We tend not to see food security in the headlines. Yet sustainable food systems underlie nearly every hot issue—from economy to foreign policy to health. Save for passing mentions at rhetoric-heavy Climate Change conferences, food systems remain in the shadows when it comes to everyday news.
Yet to many food advocates, researchers, farmers and workers, two hard numbers remain the serious fixation.
The first is 2050. The once far-flung year is suddenly within view.
The next is 9, or rather, 9 with 9 zeroes. That’s the number—9 billion—we’ll need to feed in 2050.
Far from some sci-fi fantasy, this is the massive problem at the core of humanity’s other crises.
You’ll hear from the UN that we produce enough food to feed every mouth. You might have heard that the waste, corruption, national squabbles and inefficient distribution systems our largest barriers to this goal.
Yet in the shadows, huge things have been happening. Here are three random food stories you should watch. Not only do I predict that each will grow immensely, creating huge waves when they do, they’re each connected to several other issues, representing the importance of food when it comes to climate, politics or economy.
Turbo Urban Growing & Open Source Planting
With the swell of urban populations and energy crises, urban veg growing has become something of the designer issue. Though many individuals boast of their container veg, few organizations have truly cracked the field wide open. In the end, urban food production, nice as it makes us feel, must increase its scale and efficiency hundreds of times to really be a factor in feeding urban populations.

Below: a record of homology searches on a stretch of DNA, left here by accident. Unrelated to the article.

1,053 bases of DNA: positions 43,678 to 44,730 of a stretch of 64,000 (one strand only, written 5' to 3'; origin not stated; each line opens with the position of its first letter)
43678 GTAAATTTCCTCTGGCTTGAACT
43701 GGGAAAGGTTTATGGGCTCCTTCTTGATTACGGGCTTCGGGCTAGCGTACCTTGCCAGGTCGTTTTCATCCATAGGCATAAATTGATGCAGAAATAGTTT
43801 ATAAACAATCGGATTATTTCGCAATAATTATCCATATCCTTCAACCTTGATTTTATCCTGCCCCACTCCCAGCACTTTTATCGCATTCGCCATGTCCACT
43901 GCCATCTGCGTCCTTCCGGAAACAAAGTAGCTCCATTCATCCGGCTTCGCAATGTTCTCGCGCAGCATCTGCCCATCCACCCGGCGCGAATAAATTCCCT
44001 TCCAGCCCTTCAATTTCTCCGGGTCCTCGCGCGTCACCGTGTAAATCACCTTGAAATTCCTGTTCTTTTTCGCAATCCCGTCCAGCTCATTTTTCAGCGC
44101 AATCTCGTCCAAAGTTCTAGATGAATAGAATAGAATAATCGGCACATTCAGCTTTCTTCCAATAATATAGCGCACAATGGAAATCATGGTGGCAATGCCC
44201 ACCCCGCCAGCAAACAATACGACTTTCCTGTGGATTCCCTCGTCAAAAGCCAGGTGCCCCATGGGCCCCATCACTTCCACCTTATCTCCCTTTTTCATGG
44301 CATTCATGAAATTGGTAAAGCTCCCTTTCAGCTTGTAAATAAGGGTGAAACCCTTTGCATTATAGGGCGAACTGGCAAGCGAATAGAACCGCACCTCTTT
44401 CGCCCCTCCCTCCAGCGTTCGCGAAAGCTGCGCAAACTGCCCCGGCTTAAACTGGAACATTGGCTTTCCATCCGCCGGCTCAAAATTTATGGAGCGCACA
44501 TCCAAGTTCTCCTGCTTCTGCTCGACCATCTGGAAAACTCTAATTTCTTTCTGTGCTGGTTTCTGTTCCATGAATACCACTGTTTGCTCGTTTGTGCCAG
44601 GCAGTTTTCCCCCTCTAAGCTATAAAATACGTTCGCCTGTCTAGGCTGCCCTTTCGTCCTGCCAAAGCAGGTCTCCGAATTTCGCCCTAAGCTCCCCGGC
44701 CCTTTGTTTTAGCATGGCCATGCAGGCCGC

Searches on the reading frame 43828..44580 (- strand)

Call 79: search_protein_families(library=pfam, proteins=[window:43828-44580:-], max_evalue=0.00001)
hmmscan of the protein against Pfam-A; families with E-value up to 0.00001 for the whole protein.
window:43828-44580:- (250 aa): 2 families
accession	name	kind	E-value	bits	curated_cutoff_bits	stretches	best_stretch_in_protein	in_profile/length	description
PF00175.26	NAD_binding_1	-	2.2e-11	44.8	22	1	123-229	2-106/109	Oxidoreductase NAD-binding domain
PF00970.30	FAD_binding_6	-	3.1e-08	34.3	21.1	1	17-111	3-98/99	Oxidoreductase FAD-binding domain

In a recent Wired piece, one such game changing startup is mentioned. PlantLab has developed methods to (purportedly) increase production efficiency by 4000% while using 90% less water (which is the other big problem facing urban growing).
…it’s holding as proprietary secrets methods claimed to be 40 times more productive, using 90 per cent less water, for growing food that is ten times more nutritious.
Huge developments. Keep your eye out. Though the MIT folk who have been working on this issue say that the other thing to watch out for is the “joining up” of these solutions, in the open source fashion that created the Internet. If this type of cooperation happens, we could see disruption on the same scale.
“What we need,” they say, “is an open, joined-up approach to solving a significant global problem.”
Fish Farming Explosion
The story that’s been passing us by lies underwater. Once again, while overfishing was the big issue of the end of the 20th century, the inefficiency of meat is the big issue of the 21st so far. Yet meanwhile, the FAO (UN Food & Agriculture Organization) has been tracking the rise of fish farming. Fish farming is simply the production of fish in controlled environments, the way agriculture did to plants and animals. Once the stuff of negative stories (ie salmon, etc.), fish farming is now simply the status quo.
It will be huge going forward. It’s the fastest growing food sector. Just pause and take that in. Considering this fact, when’s the last time you heard stories on fish farming?
Furthermore, next time you bite into some fish, consider that there’s more chance it’s farmed than caught by fishermen, even the trawler-types. The FAO tells us that it makes up